www.marissa.co Kima Restaurant Richard Vines and Marissa

Kima Restaurant – Causing Waves in Marylebone

Kima is a new restaurant that opened its doors just over a month ago, and I was honoured to accompany my wonderful friend, Richard Vines, Bloomberg’s former Chief Food Critic, as his plus one. The restaurant is beautiful, the team is accomplished, and everything is already running like a well-oiled machine. This did not feel like a soft launch.

Kima means wave in Greek (as in the waves of the sea), and they specialise in fin-to-gill cooking—think nose-to-tail but for fish. For meat lovers, they have wonderful 32-day-aged steaks.

I texted Rich to say thank you for the invite, and I said from the website that it looked like we would be escaping to a Greek Island, eating wonderful fish and deliciously creative food, and I was right. Kima brings Greece and the islands, the cuisine, and the ingredients to you in London.

Kima is nestled in the bustling, chic yet chilled Marylebone, opposite its sister restaurant Opso and a stone’s throw away from their other ‘sibling’ the charcoal-centric Ino on Carnaby Street.

I travelled to Bond Street from Canary Wharf and whizzed through Selfridges, bought some coffee (here’s a little shout-out to Abdul at Nespresso for his wonderful service), and spotted Giorgio Locatelli. His restaurant, Locanda Locatelli, is consistently good and handy for overseas visitors that you may take to the London Eye or the South Bank. I then meandered up past the Wallace Collection. Their restaurant lifts your spirits; it is light and bright, and a stroll through their corridors is always a feast for the eyes and gets the brain thinking of yesteryear. But I was time-poor, so I reminisced of the times I would take my children there in the summer holidays, smiled, and walked up towards Marylebone High Street.

The last time I was on Marylebone High Street was in the mid-1990s for a course at Divertimenti given by Ursula Ferrigno. The cookery school was run by Camilla Schneideman, now MD, of Leiths School of Cookery and Wine (Camilla, if you ever read this, I still use my SKK frying pans!). I digress. If you are coming in from the North or West, Baker Street, Kima is a short stroll away, and you can pop into the beautiful Conran Shop on your way. I bought a wonderful remnant from Designers Guild, which will make a lovely small tablecloth. As you can see, when I make my way to London, I tend to tick off a few jobs before reaching my destination.

Back to Kima:

Every minutia of detail has been thought out with meaning and intent. I commented on the quality of the paper that the drinks menu was printed on. And Nikos turned to Andreas and said, ‘You see, it was worth the extra expense’. Nikos wanted this paper as it resembles the inside of an oyster shell.

You can have good food, but if the service is not right, that can tip the scales and spoils the meal. This team keeps the scales balanced, where both the front and back of the house work seamlessly together to create amazing food and service memories for you.

There are big smiles and welcomes when you walk in, I love that; it shows a happy team. I am chatty and naturally curious, so I found out that one of the waiters was from Corfu and the other from Rhodes, and in my asking far too many questions, I felt like we had known each other for more than the 5 minutes we had.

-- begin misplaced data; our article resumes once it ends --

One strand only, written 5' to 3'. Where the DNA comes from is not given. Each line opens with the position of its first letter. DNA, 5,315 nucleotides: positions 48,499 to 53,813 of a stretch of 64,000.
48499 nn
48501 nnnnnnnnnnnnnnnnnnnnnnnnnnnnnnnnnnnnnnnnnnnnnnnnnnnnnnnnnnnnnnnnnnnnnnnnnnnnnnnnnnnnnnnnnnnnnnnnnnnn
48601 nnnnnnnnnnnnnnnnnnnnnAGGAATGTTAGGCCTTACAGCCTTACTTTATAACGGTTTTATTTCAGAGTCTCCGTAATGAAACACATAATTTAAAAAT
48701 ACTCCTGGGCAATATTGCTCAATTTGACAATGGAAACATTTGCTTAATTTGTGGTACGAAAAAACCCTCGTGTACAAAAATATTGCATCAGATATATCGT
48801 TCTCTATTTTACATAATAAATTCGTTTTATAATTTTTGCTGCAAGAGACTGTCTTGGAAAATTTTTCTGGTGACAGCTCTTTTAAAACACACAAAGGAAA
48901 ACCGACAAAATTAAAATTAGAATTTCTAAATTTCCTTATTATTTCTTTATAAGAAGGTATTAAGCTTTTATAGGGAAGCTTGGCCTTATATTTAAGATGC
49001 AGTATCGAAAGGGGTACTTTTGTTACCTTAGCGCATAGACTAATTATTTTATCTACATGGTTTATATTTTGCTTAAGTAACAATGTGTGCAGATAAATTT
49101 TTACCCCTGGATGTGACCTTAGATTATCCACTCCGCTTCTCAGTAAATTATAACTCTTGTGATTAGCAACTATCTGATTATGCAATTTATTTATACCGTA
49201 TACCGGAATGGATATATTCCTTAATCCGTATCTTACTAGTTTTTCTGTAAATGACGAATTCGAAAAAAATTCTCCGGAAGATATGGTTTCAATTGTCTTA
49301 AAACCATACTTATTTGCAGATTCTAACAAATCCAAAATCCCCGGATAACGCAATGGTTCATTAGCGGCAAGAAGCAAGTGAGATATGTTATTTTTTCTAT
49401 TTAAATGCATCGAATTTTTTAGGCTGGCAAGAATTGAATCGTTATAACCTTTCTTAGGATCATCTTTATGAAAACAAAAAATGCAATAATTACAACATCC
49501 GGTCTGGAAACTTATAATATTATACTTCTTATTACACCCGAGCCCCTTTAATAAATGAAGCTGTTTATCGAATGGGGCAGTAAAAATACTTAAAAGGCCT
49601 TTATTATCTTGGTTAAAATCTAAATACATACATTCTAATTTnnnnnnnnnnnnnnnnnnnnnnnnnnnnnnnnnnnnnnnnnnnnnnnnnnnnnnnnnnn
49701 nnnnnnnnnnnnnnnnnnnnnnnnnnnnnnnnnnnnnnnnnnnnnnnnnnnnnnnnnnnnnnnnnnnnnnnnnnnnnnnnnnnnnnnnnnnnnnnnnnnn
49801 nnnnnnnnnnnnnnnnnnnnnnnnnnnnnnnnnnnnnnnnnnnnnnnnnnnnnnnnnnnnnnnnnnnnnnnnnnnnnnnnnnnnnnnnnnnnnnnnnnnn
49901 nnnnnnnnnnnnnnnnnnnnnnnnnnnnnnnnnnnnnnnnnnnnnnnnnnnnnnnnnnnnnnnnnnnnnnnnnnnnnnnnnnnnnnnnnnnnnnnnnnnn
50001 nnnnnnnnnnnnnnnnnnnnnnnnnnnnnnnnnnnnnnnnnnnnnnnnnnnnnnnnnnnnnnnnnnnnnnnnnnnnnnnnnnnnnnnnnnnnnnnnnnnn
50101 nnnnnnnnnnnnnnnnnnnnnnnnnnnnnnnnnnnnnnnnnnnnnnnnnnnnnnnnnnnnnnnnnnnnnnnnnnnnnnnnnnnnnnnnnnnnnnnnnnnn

Throughout the night, we had explanations of the dishes that were given with pride and solid knowledge of the ingredients, Thank you, Vassia for your patience.

Above: Kima’s fish and meat fridges and white marble fresh fish counter

When you walk into Kima on your right, you will see a beautiful fish counter showcasing the fresh fish of the day, and it is set in an elegant white marble that transports you straight to Greece and Cyprus.

The restaurant has many personal touches that have been handcrafted. The mirrors and the olive branch macaron holders pop into my mind; they are made by Nikos Roussos, the Executive Chef and Managing Director’s dad. He retired from their family silversmith business, which Nikos joined when he finished his economics degree. I think Niko’s uniquely creative, meticulous attention to detail, and light, elegant touch, which are evident in the food he and his team create, stem from his family’s silversmith business roots. I planted the seed for Nikos to sell the olive branch stands and the plates made for the restaurant by Miss Loulla (pop onto their Instagram and watch the plates being handmade; it is mesmerising. Miss Loulla creates the waves on the plates with her individual thumbprints.

Andreas Labridis, the Managing Director and CEO, also studied Economics and worked at HSBC and JP Morgan on the equity trading side before opening this wonderful group of restaurants. As one of the most complex business models to get right, their previous worlds definitely stand them in great stead.

I had a wonderful, light, and refreshing Passionfruit Mocktail to start off with. For those who are not driving home, there is a comprehensive drinks menu with wines and beers from Greece, Italy, France and New Zealand. There is also a comprehensive sake list to complement the sashimi-style dishes. Their Passionfruit mocktail, screamed summer and was light, beautifully presented, and not too sweet.







Our decadent food journey started off with bottarga (a uniquely Greek salted sea bream roe) and the fluffiest and perfectly made bread.

We spread the bottarga onto the toasted bread, pate style, and it was delicious and a unique take on a bread course. The Grey Mullet Bottarga can be purchased from Maltby & Greek.

Next were the oysters, and they were very good.